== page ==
In 1999, third-generation rancher Marsha Daughenbaugh was watching Steamboat Springs’ resort business prosper and grow. But she and a few like-minded folks began to wonder if the open spaces and working agricultural landscapes that lured visitors and second homeowners here in the first place were imperiled.

In the face of increasing development and rising land prices, the seed of the Community Agriculture Alliance (CAA) sprouted. The goal was to bridge the gap between agriculture, recreation and business interests. The only organization of its kind in the nation, the CAA’s mission is to lead the rural community, be a partner with the urban/resort community and grow agriculture.

The work that’s been accomplished in less than two decades can make your head spin. Its influence runs wide and deep in Steamboat, the Yampa Valley and the northwest corner of Colorado.

“We are respected and invited to participate with so many endeavors, whether it’s an economic development council, long-range planning group or just a conversation with a group of third graders,” said Marsha, the CAA executive director. “I’m proud we can be a voice for agriculture and help people understand why it’s important to protect it.”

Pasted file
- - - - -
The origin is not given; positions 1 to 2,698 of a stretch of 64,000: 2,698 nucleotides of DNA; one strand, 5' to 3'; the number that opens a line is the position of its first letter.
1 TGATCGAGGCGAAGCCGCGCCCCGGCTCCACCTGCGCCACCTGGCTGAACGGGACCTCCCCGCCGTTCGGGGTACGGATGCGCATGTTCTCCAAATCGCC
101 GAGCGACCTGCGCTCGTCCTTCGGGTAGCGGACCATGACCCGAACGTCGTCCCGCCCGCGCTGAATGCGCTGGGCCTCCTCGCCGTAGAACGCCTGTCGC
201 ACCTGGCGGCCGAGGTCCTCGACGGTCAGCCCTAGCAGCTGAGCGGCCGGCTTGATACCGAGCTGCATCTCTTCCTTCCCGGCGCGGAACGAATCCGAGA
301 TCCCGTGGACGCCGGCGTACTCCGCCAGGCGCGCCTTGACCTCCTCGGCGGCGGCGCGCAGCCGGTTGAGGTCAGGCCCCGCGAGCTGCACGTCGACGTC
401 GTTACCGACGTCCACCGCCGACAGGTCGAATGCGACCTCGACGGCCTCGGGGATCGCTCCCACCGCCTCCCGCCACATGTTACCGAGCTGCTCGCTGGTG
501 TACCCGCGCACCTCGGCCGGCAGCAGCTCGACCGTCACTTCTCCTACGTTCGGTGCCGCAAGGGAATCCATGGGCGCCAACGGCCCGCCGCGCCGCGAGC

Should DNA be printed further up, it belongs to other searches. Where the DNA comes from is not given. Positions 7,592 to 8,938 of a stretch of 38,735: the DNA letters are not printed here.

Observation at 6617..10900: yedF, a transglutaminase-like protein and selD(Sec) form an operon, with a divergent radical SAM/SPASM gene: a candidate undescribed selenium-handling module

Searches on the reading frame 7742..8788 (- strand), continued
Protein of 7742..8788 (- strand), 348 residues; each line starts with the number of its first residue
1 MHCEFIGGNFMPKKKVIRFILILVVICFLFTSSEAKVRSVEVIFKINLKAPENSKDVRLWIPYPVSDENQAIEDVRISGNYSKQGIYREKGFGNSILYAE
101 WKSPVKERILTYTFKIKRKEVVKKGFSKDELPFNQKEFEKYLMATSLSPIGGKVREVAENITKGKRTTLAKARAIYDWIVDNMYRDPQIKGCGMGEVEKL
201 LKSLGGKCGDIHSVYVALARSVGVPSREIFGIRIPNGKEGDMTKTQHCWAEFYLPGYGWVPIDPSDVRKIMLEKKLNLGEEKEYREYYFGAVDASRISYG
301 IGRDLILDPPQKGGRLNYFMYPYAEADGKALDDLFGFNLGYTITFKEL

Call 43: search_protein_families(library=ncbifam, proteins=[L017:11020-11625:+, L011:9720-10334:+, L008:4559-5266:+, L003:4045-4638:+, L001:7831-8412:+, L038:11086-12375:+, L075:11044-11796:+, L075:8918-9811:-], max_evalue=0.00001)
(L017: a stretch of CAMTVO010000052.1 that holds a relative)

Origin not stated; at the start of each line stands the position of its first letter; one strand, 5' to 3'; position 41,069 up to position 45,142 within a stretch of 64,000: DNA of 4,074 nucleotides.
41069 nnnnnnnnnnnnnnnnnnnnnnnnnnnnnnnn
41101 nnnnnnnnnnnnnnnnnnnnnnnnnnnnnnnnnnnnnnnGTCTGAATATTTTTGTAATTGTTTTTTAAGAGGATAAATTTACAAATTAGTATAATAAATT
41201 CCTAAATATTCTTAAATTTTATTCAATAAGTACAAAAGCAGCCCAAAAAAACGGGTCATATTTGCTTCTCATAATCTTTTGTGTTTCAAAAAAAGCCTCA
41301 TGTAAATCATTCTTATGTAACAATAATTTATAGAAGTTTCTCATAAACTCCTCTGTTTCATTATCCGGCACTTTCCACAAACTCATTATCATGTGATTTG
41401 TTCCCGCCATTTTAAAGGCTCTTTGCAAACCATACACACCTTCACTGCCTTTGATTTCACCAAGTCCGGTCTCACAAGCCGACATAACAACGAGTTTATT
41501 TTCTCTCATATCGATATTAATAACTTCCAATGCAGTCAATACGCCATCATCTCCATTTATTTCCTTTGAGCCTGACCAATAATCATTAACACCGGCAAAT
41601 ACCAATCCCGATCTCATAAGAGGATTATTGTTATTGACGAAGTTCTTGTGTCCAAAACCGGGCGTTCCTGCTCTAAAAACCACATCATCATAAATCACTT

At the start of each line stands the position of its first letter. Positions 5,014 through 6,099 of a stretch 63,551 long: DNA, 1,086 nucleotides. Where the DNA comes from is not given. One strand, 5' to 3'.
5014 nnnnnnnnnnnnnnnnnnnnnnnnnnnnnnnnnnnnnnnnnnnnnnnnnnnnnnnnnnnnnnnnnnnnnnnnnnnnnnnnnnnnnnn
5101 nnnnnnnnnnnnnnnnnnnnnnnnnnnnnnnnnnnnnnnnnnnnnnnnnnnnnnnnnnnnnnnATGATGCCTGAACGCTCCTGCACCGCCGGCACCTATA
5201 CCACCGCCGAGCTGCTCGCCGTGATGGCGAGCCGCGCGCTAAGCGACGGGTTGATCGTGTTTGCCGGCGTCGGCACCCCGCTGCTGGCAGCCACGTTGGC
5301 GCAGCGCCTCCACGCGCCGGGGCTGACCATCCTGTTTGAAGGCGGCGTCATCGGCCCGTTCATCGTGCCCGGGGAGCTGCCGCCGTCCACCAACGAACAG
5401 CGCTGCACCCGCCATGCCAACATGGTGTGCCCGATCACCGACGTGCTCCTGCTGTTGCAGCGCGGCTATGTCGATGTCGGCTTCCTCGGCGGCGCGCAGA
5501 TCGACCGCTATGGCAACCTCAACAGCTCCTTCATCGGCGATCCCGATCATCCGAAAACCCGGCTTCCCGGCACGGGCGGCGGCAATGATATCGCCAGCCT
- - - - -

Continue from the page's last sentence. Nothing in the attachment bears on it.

With a 59-day growing season in Steamboat, it’s remarkable that the CAA online market offers 65 locally-grown products. The goods range from salad greens to eggs, honey to vegetables, and a selection of beef, lamb, pork, veal and chicken. The CAA supplies hundreds of residents and Steamboat’s finest restaurants with fresh, local meats and produce.

The work of the CAA is to help farmers and ranchers be successful, as well as stewarding the next generation of farming families.

“I’m proud we can be a voice for agriculture and help people understand why it’s important to protect it.”

—Marsha Daughenbaugh, former Community Agriculture Alliance executive director

”We’ve got young people coming into the industry who are smart, and they’re going to make a difference,” Marsha said. “They’re going to grow more food with less resources.”

The CAA continues to grow in size, volunteer support and impact every day. Communities seek out Marsha regularly, asking for mentoring in the CAA organizational model.

“People feel it in their heart and know in their head that they’d like to see agriculture succeed. They want to see open lands working,” she said. “If we can help one more person stay in agriculture, or one more family pass on a generational ranch, help water be saved or get food in a tummy, we have had a successful day.”

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